Our Stories

11.05.2018 -

LISC + Citi: Retraining and Reorienting American Workers for 21st-Century Jobs

An article in The Atlantic delves into the ways LISC’s Bridges to Career Opportunities program, with support from Citi Foundation, is helping people in underserved communities across America skill up for satisfying jobs in growth industries. The program’s wrap-around services and links to local employers, explains LISC CEO Maurice A. Jones in the article, are the key to “not just a job” but a “transformation of life.”

9.11.2018 -

Top Reads, Week of 9/10/2018

Check out our top three reads of the week connected to community development work. This week, we're reading all about unemployment versus underemployment and how those issues impact housing and homelessness, financial stability and policy.

9.04.2018 -

The NYT On LISC’s Bridges to Career Opportunities Program: A Fix That Works

An in-depth article in the New York Times reports on LISC’s Bridges to Career Opportunities program and how it helps low-wage earners make the jump to satisfying, living-wage jobs in careers with room for growth. Pulitzer Prize-winning writer Tina Rosenberg visited a flourishing program in Newark and lauds our innovative, multi-service approach in her “Fixes” column. Read on!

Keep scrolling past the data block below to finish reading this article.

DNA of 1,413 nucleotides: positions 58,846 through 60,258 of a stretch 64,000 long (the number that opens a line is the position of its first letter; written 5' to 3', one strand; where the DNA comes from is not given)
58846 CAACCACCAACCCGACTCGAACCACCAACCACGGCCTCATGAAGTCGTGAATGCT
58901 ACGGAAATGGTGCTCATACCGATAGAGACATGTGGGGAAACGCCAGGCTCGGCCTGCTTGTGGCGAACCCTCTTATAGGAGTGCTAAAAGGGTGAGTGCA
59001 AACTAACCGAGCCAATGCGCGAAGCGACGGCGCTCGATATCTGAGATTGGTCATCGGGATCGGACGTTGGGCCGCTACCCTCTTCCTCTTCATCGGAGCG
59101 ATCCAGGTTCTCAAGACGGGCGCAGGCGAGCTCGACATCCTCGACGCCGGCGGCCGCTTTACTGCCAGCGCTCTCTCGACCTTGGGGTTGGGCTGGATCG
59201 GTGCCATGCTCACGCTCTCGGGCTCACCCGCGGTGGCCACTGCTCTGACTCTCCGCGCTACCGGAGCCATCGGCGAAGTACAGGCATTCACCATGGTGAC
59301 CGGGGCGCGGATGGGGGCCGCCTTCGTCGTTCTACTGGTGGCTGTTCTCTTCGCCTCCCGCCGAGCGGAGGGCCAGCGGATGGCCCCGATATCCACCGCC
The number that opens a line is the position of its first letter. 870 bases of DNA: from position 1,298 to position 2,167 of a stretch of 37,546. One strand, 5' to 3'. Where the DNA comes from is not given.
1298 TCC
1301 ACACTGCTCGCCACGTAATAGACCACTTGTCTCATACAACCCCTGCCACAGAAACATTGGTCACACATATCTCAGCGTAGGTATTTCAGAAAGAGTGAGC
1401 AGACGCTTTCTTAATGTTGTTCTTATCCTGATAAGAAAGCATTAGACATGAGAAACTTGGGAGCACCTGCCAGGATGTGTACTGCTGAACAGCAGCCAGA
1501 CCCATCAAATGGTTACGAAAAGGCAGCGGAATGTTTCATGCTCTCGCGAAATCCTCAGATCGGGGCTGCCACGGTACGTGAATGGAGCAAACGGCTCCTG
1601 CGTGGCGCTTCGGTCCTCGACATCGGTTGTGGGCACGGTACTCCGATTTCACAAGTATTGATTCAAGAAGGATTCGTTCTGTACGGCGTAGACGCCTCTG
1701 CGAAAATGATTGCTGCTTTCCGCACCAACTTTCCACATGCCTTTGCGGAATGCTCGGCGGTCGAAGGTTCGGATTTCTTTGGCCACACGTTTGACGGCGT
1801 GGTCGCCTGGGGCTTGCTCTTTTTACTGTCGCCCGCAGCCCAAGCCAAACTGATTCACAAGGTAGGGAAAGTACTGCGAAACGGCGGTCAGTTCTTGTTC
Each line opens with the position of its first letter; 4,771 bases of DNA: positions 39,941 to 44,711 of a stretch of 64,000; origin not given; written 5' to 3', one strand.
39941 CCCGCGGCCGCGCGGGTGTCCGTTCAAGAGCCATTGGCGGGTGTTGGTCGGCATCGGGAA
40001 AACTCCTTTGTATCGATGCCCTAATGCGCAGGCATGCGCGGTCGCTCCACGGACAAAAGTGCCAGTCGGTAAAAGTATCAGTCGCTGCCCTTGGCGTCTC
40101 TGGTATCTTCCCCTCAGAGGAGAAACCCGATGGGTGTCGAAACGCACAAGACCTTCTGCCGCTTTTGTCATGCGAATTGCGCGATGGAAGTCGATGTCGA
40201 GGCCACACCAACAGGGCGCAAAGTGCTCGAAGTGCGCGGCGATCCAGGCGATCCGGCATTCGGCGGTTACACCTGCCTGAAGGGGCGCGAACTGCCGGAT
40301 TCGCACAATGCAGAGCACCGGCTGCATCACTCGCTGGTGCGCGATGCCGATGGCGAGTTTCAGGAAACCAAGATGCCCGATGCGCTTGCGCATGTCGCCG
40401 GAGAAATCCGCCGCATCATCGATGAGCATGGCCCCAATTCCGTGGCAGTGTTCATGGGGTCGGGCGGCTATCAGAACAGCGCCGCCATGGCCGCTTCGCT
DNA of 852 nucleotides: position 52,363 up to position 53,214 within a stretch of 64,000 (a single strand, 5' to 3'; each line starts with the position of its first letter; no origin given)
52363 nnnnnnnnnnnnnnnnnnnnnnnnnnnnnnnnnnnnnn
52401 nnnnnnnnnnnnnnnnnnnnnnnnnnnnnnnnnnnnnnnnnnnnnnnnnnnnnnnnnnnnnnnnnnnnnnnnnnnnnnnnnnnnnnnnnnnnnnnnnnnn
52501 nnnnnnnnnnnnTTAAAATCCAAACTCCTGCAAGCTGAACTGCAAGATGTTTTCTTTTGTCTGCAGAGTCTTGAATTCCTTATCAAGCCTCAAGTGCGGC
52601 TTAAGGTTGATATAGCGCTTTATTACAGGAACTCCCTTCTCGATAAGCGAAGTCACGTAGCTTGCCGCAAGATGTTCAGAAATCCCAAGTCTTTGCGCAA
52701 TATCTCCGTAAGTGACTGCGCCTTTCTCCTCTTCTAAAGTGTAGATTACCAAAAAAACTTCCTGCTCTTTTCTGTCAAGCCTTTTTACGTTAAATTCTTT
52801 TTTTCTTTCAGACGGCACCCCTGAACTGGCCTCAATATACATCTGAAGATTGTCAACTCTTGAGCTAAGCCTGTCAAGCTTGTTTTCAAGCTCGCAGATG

Healthcare Partnerships That Help Heal People and Communities

In a blog for the University of Pennsylvania’s Wharton Healthcare Quarterly, LISC CEO Maurice A. Jones makes the case for pioneering partnerships between healthcare organizations and community development, uniting to upend the roots of poor health. LISC’s collaborations with ProMedica and Bon Secours Health System, among other companies, are powerful examples of how our combined assets, knowledge and experience can begin to close America’s longevity gap.

SSIR: Groundbreaking study looks at how neighborhood networks anchor community gains

In this week’s Stanford Social Innovation Review, LISC CEO Maurice A. Jones takes a close look at the outcomes from one of the largest single-city community development efforts in the country, the decade-long New Communities Program (NCP) in Chicago. Most notable, Jones writes, is data on community networks and how closely they connect to local growth and opportunity. The evidence confirms what community developers have long assumed but previously never proven: a durable local infrastructure of nonprofits, businesses, and other stakeholders is able to both attract and absorb capital in ways that measurably improve residents’ quality of life.